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Alnaqbi Bullish on Middle East Handler Prospects

Ali Alnaqbi, Founding and Executive Chairman of the Middle East Business Aviation Association (MEBAA)

mebaa news article image Photo: David McIntosh

Middle East-based companies continue to make inroads in the U.S. market, but more on the handling side than in charter, the region’s leading business aviation advocate said on the eve of the NBAA-BACE show.

“The market for handling and FBO is a bigger opportunity than the AOC market,” Ali Alnaqbi, founding and executive chairman of the Middle East Business Aviation Association (MEBAA), told AIN. “In the U.S., AOC operators constitute a very big market. Middle East companies have tried to enter that market, but it didn't really work.

“Handling has been a success [in the U.S.] for these companies. Of course, Jet Aviation is everywhere, as is ExecuJet, and so on. But companies headquartered here [in the Middle East] are focusing on the U.S. market. We've seen growth in the FBO direction, but not very much progress on charter.”

Alnaqbi has seen movement on sales of preowned aircraft from the Middle East into the U.S., due to the Trump administration’s introduction of bonus depreciation for aircraft operators in 2017. “The General Aviation Manufacturers’ Association (GAMA) recently issued statistics showing the trend for preowned aircraft moving from here to the U.S. I would say that in our market, in the Middle East and North Africa [MENA], preowned activity continues at a healthy percentage, along with new aircraft sales.”

Alnaqbi is keen to represent MEBAA at NBAA. “We continue to attend the NBAA Convention and promote MEBAA. We have a lot of potential meetings, where new companies [could] join us. Some of them want to learn about our market, or to find out more about the security situation. Others want to understand the potential, or to locate a partner to do business.

“We would like to be viewed as giving advice to the potential investor who wants to come [to the MENA region], whether to open a branch, launch operations or even test the market. Sometimes, companies want to base a foreign-registered aircraft here, and [understand] the relevant rules and regulations. The Middle East is a promising region and everyone wants to have questions answered."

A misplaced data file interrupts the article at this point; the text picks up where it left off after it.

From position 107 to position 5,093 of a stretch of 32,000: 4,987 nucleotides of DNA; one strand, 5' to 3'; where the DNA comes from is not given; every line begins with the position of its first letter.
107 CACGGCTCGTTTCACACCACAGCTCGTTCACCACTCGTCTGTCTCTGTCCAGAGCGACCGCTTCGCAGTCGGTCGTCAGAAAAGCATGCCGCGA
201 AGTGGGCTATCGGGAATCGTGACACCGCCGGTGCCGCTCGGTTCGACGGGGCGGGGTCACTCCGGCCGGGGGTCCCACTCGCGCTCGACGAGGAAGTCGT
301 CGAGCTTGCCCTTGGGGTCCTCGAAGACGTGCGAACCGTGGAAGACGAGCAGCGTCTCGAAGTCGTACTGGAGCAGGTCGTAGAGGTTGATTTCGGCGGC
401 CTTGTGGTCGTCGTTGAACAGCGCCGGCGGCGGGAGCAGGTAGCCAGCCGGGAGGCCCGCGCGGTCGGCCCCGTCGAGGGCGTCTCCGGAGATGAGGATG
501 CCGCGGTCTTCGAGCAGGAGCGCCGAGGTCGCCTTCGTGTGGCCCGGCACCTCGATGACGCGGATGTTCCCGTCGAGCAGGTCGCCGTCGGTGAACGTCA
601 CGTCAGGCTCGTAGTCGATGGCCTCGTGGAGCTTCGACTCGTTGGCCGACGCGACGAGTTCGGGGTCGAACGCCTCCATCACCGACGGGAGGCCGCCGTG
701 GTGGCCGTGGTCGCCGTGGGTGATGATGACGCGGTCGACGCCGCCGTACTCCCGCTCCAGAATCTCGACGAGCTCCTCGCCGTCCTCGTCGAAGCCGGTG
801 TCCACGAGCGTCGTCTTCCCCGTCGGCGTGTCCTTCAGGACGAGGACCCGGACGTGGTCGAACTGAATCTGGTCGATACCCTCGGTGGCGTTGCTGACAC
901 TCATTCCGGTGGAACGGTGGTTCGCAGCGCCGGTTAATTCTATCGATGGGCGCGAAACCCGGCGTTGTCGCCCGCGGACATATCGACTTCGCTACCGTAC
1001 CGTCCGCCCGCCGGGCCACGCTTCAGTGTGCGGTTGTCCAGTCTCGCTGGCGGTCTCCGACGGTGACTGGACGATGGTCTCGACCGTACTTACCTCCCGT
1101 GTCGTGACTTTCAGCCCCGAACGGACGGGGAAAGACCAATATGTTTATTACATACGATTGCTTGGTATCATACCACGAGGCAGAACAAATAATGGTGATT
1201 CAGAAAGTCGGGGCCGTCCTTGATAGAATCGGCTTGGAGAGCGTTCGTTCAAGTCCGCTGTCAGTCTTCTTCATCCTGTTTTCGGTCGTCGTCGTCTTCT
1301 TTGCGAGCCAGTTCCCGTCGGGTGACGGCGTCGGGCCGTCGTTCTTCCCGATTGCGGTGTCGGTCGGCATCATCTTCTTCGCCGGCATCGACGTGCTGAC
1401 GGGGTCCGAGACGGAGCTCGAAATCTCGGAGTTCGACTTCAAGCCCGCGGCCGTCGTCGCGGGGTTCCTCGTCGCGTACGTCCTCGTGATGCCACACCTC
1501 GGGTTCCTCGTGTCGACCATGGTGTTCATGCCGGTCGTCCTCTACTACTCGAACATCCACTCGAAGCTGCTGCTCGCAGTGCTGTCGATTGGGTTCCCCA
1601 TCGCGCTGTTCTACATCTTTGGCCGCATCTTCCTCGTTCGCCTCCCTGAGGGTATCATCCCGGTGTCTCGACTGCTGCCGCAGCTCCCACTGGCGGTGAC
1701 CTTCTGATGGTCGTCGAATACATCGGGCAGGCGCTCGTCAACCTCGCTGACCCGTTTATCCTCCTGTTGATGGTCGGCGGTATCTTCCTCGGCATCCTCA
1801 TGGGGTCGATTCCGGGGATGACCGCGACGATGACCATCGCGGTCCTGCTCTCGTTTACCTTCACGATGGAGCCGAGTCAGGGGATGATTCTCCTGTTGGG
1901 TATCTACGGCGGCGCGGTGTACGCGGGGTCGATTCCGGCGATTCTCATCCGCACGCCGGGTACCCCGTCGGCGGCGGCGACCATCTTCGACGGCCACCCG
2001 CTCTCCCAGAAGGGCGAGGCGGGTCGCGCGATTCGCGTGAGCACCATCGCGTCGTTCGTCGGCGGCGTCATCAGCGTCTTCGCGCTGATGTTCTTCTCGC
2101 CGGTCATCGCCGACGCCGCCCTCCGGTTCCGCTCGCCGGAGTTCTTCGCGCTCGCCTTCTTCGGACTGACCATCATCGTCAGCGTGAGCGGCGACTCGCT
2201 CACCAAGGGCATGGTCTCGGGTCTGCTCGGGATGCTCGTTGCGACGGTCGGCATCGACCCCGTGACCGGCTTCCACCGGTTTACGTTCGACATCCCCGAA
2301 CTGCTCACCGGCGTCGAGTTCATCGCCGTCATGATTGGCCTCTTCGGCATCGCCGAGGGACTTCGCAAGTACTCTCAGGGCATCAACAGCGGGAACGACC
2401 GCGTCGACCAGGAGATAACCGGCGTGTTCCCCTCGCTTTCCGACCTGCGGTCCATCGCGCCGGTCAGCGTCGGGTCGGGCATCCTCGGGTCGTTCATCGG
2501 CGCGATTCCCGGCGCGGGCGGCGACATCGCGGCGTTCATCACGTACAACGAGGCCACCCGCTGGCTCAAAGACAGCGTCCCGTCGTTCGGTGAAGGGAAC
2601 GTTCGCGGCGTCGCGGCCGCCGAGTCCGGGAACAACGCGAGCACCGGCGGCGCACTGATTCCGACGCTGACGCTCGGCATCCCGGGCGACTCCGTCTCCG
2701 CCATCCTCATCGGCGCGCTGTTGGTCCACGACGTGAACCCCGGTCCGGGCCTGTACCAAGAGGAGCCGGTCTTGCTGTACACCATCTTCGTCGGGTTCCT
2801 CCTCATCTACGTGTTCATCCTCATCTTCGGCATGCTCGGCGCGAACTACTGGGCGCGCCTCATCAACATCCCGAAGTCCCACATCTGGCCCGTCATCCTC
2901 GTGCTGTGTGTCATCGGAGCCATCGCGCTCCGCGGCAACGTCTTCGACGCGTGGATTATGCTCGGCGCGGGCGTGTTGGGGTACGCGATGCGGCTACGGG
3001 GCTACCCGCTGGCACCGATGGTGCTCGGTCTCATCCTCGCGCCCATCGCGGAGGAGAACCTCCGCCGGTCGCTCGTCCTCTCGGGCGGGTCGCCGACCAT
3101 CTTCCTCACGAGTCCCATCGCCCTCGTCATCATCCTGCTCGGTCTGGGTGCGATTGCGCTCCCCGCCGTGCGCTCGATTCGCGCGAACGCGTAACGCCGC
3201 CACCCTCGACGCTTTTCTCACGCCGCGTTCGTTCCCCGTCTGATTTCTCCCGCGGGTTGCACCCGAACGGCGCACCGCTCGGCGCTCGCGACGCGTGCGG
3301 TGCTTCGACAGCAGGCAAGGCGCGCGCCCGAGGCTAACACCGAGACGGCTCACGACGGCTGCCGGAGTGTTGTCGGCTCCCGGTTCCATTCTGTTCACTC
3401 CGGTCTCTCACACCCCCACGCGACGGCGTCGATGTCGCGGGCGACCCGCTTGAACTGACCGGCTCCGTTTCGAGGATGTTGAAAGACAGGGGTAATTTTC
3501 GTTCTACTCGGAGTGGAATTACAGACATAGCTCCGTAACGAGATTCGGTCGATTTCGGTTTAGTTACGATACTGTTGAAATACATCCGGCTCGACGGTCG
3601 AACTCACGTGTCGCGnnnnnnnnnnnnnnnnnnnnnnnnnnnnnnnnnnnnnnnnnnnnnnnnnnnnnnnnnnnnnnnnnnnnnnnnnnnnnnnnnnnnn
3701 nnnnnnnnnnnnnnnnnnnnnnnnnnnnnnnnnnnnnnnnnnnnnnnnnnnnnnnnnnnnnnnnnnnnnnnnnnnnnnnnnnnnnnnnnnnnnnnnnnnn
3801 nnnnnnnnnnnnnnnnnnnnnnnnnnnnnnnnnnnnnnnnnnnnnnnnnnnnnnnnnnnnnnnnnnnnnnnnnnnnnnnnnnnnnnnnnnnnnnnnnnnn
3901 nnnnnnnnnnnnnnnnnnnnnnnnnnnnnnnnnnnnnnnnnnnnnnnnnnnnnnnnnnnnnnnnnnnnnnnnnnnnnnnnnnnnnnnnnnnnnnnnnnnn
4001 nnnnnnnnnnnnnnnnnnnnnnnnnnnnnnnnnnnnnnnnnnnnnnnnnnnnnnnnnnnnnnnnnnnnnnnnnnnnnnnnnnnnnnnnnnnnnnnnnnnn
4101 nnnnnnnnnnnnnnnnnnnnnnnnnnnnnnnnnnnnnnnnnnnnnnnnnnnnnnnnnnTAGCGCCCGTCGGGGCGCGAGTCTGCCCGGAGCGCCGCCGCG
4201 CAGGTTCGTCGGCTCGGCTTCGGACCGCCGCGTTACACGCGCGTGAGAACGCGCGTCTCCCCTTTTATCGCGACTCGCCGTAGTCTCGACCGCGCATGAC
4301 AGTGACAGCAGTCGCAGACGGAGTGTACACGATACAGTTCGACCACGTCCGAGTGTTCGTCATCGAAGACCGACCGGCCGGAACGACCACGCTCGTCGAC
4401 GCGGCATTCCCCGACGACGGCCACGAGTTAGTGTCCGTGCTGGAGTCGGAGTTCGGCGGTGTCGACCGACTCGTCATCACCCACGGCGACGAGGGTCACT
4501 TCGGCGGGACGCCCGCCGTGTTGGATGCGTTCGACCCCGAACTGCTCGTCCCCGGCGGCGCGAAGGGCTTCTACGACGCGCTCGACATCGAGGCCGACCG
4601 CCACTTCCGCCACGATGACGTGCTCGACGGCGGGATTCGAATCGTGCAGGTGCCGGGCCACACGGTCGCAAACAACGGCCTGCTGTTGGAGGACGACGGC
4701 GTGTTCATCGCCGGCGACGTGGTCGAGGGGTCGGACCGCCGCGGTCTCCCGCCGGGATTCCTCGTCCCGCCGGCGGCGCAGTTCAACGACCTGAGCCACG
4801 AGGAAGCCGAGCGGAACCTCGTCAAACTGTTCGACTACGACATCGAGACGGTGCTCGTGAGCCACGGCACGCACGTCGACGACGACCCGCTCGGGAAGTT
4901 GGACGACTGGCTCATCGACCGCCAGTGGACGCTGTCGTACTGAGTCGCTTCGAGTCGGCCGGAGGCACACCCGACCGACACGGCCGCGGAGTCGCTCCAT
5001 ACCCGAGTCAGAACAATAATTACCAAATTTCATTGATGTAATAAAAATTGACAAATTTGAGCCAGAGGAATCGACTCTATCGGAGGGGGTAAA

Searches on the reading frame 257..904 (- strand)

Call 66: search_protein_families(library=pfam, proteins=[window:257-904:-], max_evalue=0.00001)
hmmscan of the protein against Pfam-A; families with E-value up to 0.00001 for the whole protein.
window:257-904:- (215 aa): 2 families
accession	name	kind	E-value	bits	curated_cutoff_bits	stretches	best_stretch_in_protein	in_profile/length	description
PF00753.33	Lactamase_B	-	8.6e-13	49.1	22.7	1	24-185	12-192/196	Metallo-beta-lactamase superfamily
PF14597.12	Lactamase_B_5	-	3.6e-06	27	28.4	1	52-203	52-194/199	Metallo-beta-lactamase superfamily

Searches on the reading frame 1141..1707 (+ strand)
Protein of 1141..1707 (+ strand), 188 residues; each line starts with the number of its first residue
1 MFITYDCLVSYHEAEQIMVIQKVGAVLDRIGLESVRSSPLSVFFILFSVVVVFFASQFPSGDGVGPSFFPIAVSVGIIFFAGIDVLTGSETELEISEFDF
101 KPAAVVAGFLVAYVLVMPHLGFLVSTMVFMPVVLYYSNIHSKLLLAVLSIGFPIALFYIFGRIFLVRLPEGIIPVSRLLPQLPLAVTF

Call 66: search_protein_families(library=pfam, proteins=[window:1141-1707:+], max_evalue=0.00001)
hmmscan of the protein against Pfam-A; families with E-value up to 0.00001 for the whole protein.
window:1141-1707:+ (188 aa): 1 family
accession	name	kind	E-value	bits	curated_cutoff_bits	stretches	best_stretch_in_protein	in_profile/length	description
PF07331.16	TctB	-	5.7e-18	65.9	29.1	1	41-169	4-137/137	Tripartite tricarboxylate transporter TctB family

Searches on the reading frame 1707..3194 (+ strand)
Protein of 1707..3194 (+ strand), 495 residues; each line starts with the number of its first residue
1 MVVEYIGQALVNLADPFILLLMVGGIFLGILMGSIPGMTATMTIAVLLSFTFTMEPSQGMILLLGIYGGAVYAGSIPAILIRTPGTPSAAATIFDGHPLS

Alnaqbi asserts that the growing international presence of Middle East-based companies in the U.S. has helped to transform business aviation hospitality. “I think we [in the Middle East] have transformed services, from the ‘[typical] branding’ to more of a focus on customer service. We've seen this happening with many companies here, a trend of: ‘Yes, you are doing business, but why can't you do it with more comfort, luxury, and a [bit more panache]?’

“We've seen this trend happening with [Dubai-based companies] Jetex Flight Support, Hadid International Services, and UAS International Trip Support. Business aviation is a [mature] industry that has repetitively focussed on charter, handling, and fuel for the past 50 or 60 years, with small, incremental improvements on the fundamentals. I think it's about time to focus on customer service, rather than just on generating sales. It doesn't do any harm. If you can afford to provide a luxury service, why not? It's all about service.”

He said that, in addition to serving well-heeled clientele, Middle East operators did their bit for humanitarian causes. “We will do everything to satisfy our customers. I am for change. Business aviation is not all about luxury, but it's part of it. I am not only going to fly on a scheduled carrier because they are [a big-name] airline, but because of the service I am going to get. How much am I going to pay? Is it value for money if I am sitting in a seat for 14 hours? Comfort, seat, and service are important.”

Fresh from an International Business Aviation Council (IBAC) boarding meeting in Brussels in late September, Alnaqbi confirmed to AIN that he would take over as chair of IBAC next year. “I am a board member and the vice-chair of IBAC as we speak now,” he said. “And, come January 1, 2020, I'll be the chair. According to IBAC bylaws, I will serve in that position for three years.”

IBAC’s certification programs for operators (IS-BAO), and handlers (IS-BAH) are helping to drive industry quality. “We have introduced standards for operators and handlers. We are developing new standards for other services as well, including aircraft brokerage. Today, [IBAC is] an observer at the International Civil Aviation Organization (ICAO). I would like to see a permanent position at ICAO for IBAC, [not just as] an observer, but also as a decision-maker.”


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